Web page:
I first learned about Eastern Europe and the various nations in the region by watching the Olympics. The 1984 Winter Games in Sarajevo was a formative experience in my life. I hold a B.S. in Political Science and a minor in History with an emphasis on International Affairs. My professional career reconnected me with Eastern Europe when I spent six years guiding tours and developing exhibits at a decommissioned Minuteman Intercontinental Ballistic Missile site that had been designated a National Park. From that point I began to read more widely about Eastern Europe and starting traveling throughout the region. I have now made seventeen trips to Eastern Europe. Much of this blog is the result of those travels. In my professional career, I currently live and work in Canton, Ohio.
Hi, I just nominated you for the Liebster Award! More info here:
Is your profile picture in Belgrade? I had a fab time there. They have some serious captured arsenal from the conflict in the military museum!
It’s in Budapest on Oktober 6th utca (Ocotber 6th street). Not far from Deak Ferenc ter (Ference Deak square) Really like Belgrade as well. I have a post under the Balkans section about Kalmegdan Fortress in Belgrade.
I will check it out. Have been writing about Crimea today. From Austria eastwards is still an entirely different world but changing rapidly as East merges with West as you say……
You may be interested in my 90 year old father’s memoirs – he was born and raised in Konigsberg and writes about his childhood, war and POW experience.
Really, enjoyed this blog as I am also curious about where East meets West. My belief that it is somewhere in the Balkans. Bismark said that the Balkans begin in Southern Vienna, however, as I am currently in Budapest I feel like the line would be somewhere really close to here. I sort of feel like Budapest, if it where a person, would be diagnosed as bi-polar. Budapest’s head (intellect, reason) are in the high society and German culture of Vienna, of which Budapest wants/longs to be (again). But, the heart and soul (emotions/passions) of this place in rooted more in the Balkans-of which Budapest/Hungary cannot escape. The Blue Danube is the artery that connects these two worlds, and, I think, is a logical route of exploration to try to determine where East meets West. I would be curious to hear others opinion, or, if you are traveling now in the area to discuss. email@example.com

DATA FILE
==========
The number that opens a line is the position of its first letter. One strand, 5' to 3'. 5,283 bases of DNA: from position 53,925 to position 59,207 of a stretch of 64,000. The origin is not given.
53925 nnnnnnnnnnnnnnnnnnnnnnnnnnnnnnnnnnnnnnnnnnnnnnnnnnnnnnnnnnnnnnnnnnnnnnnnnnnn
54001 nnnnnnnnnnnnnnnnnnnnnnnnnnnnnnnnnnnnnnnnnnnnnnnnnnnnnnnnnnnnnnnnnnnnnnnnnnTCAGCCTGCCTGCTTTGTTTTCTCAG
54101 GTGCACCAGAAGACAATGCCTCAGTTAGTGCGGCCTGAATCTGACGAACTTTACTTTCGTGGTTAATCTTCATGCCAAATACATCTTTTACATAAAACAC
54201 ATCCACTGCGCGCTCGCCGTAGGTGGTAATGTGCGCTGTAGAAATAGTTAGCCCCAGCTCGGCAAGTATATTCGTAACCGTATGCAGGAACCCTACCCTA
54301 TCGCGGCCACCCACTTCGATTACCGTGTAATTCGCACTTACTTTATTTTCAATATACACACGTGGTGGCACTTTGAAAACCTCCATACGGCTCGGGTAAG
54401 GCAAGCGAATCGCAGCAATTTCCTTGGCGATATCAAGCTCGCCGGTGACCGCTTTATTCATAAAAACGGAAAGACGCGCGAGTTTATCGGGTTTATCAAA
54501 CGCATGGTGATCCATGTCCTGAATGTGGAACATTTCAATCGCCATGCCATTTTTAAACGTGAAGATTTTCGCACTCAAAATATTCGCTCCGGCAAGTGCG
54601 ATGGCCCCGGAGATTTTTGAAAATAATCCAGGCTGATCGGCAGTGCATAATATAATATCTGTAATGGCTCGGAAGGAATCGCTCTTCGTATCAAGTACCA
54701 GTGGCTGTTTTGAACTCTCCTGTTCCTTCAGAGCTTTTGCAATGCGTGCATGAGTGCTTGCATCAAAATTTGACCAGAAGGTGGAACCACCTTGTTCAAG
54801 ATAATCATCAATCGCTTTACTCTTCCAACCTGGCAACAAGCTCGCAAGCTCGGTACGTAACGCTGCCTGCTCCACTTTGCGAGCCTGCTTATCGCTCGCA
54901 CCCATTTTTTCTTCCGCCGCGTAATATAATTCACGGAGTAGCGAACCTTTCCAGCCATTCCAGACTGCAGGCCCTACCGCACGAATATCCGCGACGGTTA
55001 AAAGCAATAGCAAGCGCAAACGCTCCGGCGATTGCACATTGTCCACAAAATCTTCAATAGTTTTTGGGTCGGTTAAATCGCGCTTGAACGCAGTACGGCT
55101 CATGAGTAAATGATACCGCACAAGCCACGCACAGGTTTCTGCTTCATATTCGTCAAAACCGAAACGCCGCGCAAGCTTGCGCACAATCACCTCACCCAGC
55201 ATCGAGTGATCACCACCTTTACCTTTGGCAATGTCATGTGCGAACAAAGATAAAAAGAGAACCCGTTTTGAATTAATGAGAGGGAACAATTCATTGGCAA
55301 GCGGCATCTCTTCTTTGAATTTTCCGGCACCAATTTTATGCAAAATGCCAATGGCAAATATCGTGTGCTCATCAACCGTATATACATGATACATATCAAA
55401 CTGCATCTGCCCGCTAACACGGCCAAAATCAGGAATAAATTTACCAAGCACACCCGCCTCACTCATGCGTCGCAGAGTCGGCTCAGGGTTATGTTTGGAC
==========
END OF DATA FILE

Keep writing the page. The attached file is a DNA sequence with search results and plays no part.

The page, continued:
Just stumbled across your blog – such interesting and well-crafted articles! I’m currently researching and writing up my father’s WW1 “experience” (he was born in 1892!) serving with the Austro-Hungarian k.u.k. army on the eastern front and in particular Galicia. So I am finding many of your articles and tidbits on books and places to visit in Eastern Europe very stimulating. Currently planning my next trip to Hungary this July/August and really want to visit places such as Kosice, Przemyl, Lviv and of course Püspökladány!
Wellington, New Zealand
Thanks for the compliment:)
Do you know what regiment he was in and some of the battles he fought in. I might be able to help you find some information!
Yes, I have hard data from the annual Austro-Hungarian k.u.k. army officers lists available online that he served with IR67, Traindivision nr. 6, IR68 and IR65. I also have two medal citations from the Kreigsarchiv in Vienna (which I visited a couple of years ago) providing great info. I’m working my way through the plentiful English-language books now available on the Eastern Front and Stan Hanna’s wonderful translation of the massive 7 volume Austrian official history (OULK) with campaign maps etc. So I am slowly piecing together where my father’s units were at various times during WW1 and thus which campaigns and battles he probably “experienced”. Of course I can’t be sure but it’s a fascinating, time-consuming exercise for an amateur historian. This August I hope to return to Hungary and also explore some of the west Galicia areas in Slovakia and southern Poland. Kosice, parts of the Carpathians, Przemysl, maybe Lviv etc. So any tips or or references to some of your previous articles would be most welcome, thank you!
Just replied through gmail
thank you for writing this.I am also beginning to research my grandfather’s history – born in 1878 inthe balkans, died 1941 in th Katyn massacre having become Polish along the way, after marrying my grandmother in przemysl and then moving to Lwow. i may be tempted to pick your brains at some point in the future if I may.
Thankyou, your blog is really excellent and I. for one, think you write very well. Your posts on the eastern front campaign of 1914-1915 are very interesting. My personal interest? I’m an ex-military Australian now living in Tarnow, Poland. Yes, you read right: Australian, not Austrian, and Tarnow, Southern Poland. The many military cemeteries around here on the “Gorlce ” front bear witness to the fighting of an almost forgotten part of the first world war. I had done a lot of reading on the Western Front and Gallipoli (for obvious reasons) and explored both battlefields extensively, especially the Dardanelles. But the clashes between the Austro-Hungarian empire and the Russian empire, this was another matter!